Goodwill and Intangible Assets

Management reviews the potential impairment of goodwill and indefinite-lived intangible assets at least annually, or more frequently if events or changes in circumstances indicate that the carrying value of goodwill and indefinite-lived intangible assets may not be recoverable. Given declines in the Company’s market value of common stock, sustained decreases in revenue, and turnover in key management during 2016, management identified potential indicators of impairment and calculated updated estimates of fair value for each of the Company’s reporting units during the third quarter of 2016. Management’s prior determination of the fair value of the reporting units was estimated based on the income approach and market approach. The income approach relies upon discounted future cash flows which are derived from various assumptions including: projected cash flows, discount rates, projected long-term growth rates and terminal values. The market approach uses the guideline public companies method, where value is estimated by comparing the Company to similar companies with publicly traded ownership interests.  After updating management’s assumptions and projections, the estimated fair value determined under the income approach exceeded the respective carrying value of each reporting segment, however, the excess value related to our Jewish Networks reporting segment was smaller than the excess value observed within our other reporting segments and may be at risk for failing step one of the goodwill impairment test in the future if future cash flow projections are not met. Publicly available market data additionally supports the indicated fair value of the reporting segments; however, a guideline public company model was not utilized during the interim assessment. Future cash flows could vary significantly from management projections included in its assessment due to: (i) increased competition within our industry; (ii) changes in consumer sentiment towards dating websites and applications; and (iii) our ability to engage and market to new and existing customers. As such, management will continue to monitor the potential impairment of goodwill and indefinite-lived intangible assets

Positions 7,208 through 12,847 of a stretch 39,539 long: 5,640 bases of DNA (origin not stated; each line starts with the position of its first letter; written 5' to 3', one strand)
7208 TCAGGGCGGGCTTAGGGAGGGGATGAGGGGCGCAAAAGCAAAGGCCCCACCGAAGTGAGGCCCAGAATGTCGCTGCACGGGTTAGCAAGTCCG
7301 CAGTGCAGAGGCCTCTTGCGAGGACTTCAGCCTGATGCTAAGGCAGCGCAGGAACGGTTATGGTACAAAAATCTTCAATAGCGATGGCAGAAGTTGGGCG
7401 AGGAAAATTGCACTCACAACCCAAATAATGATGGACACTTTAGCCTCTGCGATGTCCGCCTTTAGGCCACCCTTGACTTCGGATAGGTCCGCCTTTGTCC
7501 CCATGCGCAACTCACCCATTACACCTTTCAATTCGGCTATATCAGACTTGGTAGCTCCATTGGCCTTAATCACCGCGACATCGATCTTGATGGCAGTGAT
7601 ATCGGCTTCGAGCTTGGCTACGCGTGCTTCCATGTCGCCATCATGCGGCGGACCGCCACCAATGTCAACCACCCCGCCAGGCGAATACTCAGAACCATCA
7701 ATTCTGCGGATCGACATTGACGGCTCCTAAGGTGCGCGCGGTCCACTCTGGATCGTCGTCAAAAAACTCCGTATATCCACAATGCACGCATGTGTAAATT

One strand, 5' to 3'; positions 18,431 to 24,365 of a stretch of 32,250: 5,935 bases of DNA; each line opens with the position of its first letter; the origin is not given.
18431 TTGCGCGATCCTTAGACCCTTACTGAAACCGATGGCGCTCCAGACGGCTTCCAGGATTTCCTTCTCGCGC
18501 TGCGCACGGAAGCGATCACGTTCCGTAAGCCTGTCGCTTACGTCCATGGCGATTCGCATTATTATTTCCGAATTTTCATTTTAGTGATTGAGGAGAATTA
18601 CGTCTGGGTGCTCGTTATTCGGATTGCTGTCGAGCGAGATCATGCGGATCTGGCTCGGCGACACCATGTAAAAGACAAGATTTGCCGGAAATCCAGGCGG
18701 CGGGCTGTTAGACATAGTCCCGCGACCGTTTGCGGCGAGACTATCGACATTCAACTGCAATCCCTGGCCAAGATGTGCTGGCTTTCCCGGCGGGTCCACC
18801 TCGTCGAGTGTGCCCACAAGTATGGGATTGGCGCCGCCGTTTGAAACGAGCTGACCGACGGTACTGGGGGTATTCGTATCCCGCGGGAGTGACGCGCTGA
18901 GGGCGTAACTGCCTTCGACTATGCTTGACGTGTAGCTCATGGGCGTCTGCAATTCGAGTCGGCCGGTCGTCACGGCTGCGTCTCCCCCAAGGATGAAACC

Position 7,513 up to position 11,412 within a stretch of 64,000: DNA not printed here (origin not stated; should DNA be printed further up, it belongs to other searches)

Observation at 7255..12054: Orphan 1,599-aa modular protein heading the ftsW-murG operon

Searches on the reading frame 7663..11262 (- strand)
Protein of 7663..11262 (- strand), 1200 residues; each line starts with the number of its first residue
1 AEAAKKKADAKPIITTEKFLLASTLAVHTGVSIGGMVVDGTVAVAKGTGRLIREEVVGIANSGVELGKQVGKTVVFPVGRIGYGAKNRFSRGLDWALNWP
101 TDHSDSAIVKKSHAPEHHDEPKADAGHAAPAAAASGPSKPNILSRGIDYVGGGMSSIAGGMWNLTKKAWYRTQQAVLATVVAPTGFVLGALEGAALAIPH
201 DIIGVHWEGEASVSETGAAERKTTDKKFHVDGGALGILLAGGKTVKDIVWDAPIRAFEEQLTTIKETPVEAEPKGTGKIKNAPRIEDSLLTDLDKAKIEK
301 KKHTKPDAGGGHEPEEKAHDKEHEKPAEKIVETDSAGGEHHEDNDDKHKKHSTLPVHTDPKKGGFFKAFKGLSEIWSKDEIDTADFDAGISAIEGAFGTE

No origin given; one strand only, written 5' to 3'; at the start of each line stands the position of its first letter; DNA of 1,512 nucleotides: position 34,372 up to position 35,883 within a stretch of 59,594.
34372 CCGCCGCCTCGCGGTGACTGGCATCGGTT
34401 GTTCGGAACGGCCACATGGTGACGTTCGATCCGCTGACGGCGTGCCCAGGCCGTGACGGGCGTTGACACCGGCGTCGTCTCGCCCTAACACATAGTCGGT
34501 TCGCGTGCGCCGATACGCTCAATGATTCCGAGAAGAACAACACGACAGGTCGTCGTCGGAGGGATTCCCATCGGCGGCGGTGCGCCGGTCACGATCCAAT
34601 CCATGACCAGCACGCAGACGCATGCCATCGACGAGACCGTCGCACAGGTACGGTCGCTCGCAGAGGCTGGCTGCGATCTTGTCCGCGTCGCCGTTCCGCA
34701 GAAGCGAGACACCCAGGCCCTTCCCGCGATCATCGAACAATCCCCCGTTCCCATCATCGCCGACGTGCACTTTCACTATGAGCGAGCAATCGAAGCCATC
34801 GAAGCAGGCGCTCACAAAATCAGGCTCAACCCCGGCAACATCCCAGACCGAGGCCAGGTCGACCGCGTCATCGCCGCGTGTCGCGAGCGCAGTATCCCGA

8